It's been eight days since it happened, but I like to journal both the common and uncommon events in our lives around here.
I don't know whether E.R. visits have shifted from the "Common" column to the "Uncommon" column around here, but if I tell you it was Ben, I think you--like I--would choose the former.
Last Saturday, two days after Thanksgiving, I was at school putting up a World War I bulletin board. (Talk about trench warfare; I just about threw a grenade at the thing by the time I was finished.) I was there from noon till 4:30. Got home at 5 to find no one here.
I called Paul's cell.
Me: Where are you?
Me: Out where?
Him: At the hospital.
Me: Nuh-uh, seriously.
Him: Yeh, Ben got hurt.
Me: (putting down my fork, believing now) What happened? How? Where--?
Him: He was playing football at Beachmont. Tackled a guy, and started coughing up blood.
Me: Coughing up blood! That's not good! I'll be right there. (They were at a hospital about 7 miles from home.)
Him: No, I don't want you driving.
Me: Like I'm gonna stay here while my son's coughing up blood there? I don't think so!
Him: Well, Sarah's got Joel, and Stephen's at work.
Me: I'll be there in a few. (I called Steve at work to ask him to pray.)
Despite my hurry, I had tremendous peace. If it's because God gave it to me instantly or has trained my heart's responses from having a number of experiences in the ER with my sons,
I give Him credit. I didn't drive like a maniac. I didn't cry. My heart wasn't racing. I just kept praying.
Ben looked bored and relaxed, watching (of all things) football on TV. I asked him how it happened. He said they were playing without any gear. He tackled a 15-year old kid named Evan, whose dad once tried out for the LA Rams. (Let's just say, at 15, Evan is his father's son!).
Beside Ben on the floor was an upchuck cup of bright red blood. His main complaint was hunger. His pain level was 1-2 out of 10. He just wanted to go home and wanted to take a deep breath, but couldn't. It was 5:20 and he hadn't eaten since breakfast. They ran a CT scan on him, and finally at 8, the doctor says it's a pulmonary contusion (bruised lung). Since Ben was still feeling fluid in his chest, the doctor spoke with Dr. Scalia at U of Md's Shock Trauma (a big wig there; now I was concerned) . Scalia wanted him evaluated there; the one Ben was in is not prepared to do emergency pulmonary procedures in the event his case worsened. I called my parents who were in Texas taking care of my sister, post-op.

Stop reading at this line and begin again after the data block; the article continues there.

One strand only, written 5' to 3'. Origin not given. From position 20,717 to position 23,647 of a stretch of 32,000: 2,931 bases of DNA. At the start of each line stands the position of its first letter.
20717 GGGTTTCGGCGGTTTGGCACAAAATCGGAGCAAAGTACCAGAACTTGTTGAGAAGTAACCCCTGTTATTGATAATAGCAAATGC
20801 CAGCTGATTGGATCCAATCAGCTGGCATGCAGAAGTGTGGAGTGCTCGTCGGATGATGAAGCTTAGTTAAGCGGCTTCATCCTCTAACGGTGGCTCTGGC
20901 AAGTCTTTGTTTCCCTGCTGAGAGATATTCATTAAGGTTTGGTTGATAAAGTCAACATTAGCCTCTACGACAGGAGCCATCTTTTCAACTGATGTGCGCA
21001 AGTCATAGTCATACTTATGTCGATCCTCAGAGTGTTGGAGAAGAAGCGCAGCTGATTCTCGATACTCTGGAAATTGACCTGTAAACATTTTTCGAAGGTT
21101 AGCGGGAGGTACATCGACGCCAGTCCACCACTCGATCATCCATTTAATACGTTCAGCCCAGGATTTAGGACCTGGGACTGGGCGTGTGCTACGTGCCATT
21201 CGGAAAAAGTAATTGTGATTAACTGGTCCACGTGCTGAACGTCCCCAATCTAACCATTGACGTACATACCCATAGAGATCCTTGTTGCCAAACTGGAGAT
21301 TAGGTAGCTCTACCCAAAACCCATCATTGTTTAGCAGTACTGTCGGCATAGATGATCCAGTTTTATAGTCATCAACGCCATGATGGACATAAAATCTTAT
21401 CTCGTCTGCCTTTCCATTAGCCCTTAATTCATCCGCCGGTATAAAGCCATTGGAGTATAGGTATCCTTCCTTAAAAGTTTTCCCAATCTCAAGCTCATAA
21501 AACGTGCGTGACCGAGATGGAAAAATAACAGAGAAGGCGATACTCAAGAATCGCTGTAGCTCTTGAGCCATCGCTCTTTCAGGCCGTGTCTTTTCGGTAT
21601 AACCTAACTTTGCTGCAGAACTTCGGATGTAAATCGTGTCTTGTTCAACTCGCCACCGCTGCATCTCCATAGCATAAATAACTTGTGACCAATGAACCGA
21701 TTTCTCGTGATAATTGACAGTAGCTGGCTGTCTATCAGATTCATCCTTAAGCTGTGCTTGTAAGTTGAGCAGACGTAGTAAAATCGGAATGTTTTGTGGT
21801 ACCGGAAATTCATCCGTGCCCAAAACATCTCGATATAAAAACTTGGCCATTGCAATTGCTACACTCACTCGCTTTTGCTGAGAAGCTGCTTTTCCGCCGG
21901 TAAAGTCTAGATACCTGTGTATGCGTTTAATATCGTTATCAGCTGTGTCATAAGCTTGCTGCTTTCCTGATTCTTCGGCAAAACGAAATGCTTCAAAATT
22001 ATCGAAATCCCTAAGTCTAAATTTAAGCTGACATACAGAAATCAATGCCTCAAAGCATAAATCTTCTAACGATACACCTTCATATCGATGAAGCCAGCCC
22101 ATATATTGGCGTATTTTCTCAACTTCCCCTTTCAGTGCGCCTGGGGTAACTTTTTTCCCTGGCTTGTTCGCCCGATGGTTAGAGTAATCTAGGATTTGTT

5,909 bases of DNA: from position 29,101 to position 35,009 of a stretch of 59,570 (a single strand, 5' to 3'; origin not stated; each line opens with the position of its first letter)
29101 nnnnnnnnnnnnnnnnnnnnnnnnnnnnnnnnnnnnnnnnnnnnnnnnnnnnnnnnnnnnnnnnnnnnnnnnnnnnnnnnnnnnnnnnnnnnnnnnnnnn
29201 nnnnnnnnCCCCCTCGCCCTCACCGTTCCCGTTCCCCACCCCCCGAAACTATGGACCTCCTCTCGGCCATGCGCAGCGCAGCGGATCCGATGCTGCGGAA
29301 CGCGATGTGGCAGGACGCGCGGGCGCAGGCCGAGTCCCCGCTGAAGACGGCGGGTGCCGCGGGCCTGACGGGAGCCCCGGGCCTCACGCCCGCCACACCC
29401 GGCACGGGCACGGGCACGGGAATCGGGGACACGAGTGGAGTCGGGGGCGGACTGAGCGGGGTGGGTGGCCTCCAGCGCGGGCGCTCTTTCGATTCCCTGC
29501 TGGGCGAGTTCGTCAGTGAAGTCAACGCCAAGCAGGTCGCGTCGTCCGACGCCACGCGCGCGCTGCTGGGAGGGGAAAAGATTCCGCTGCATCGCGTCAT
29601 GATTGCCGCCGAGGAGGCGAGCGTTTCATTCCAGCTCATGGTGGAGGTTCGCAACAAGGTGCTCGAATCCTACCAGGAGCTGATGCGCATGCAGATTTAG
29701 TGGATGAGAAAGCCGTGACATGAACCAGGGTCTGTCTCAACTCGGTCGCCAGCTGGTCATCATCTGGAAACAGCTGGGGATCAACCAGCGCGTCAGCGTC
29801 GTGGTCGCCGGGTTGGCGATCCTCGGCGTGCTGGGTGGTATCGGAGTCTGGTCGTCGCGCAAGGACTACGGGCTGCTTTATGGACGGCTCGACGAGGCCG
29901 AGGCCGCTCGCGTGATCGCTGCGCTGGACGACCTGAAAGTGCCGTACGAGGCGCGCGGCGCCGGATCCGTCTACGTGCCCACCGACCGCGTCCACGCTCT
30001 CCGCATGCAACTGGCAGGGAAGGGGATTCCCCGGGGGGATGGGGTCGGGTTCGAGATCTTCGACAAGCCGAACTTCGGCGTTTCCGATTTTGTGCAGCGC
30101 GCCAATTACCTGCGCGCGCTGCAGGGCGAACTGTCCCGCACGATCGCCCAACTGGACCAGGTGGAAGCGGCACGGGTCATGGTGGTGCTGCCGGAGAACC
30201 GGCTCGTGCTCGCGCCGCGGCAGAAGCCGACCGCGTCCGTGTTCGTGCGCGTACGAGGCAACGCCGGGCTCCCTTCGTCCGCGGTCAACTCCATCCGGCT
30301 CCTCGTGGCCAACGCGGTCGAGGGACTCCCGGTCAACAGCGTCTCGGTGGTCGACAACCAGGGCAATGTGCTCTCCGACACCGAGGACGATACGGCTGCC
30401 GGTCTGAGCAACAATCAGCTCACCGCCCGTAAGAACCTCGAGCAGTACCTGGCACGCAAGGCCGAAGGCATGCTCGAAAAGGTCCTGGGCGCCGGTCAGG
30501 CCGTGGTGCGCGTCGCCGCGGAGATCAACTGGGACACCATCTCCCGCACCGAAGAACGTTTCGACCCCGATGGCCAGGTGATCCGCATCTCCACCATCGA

My mom prayed. "Father, to us Ben is a big, strong, handsome young man, able to do so much. But he can't heal himself and so we are putting Him in Your hands, and we thank You that You are able to do all things. We ask You to heal him." It was during her prayer that I saw my 6'5" tough guy appear in my mind's eye as the "yittle beebee" I rushed to the ER when he was 18 months old. (We thought he had swallowed rubbing alc0hol.) I was on the phone in the hall, out of Ben's sight, drying my tears. I also called our care group leaders to pray, who asked us if we wanted them to go down to Baltimore with us. That was so kind it melted me, but we didn't need that.
At 10:30 Ben was transferred by ambo down to Shock Trauma. Paul and I met him there a little later (after we, hungry pigs ourselves) indulged in fast food on the way, grabbed some clean clothes and toiletries for him, plus some snacks and drinks if they'd allow it. (They didn't; said he might have to have a procedure and needed an empty stomach.) Ben told us later that the ambo paramedic said, "If they had called 911 from [Beachmont] we would've airlifted you." I had no idea it was that serious, but they said pulmonary contusions can easily become life-threatening, even when the patient presents stable.
They ran a dye test and found the same thing. By 3 a.m. he was neither better nor worse, except he said it hurt more to breathe. Not bad, but "like being out in the cold where you can't take a deep breath." We watched the clock, tried to snooze.I graded papers, got a little excited when a gunshot vic got wheeled in with a shattered knee. A cop waited just outside the dude's room. Nothing says "get well soon" quite like seeing both blood pressure cuffs and handcuffs in the same 9-foot radius.
Ben was released at 3:30 a.m with a diagnosis of "pulmonary contusion, pulmonary lacerations blunt trauma" to his right lung. They said no work till 12/5, no contact sports for two weeks.(I'm like, "please say two years" and had to joke that vacuuming and laundry are not contact sports.)
He has a shoulder surgery coming up December 15th. It's to fix an old lacrosse injury that has made his shoulder pop out routinely and painfully.
We are so grateful to God for his mercy on Ben. Common or uncommon, it's always needed and so much appreciated! Our son is doing fine now. We have banned him from playing sports. Well, okay, maybe we'll let him play ping-pong without paddles.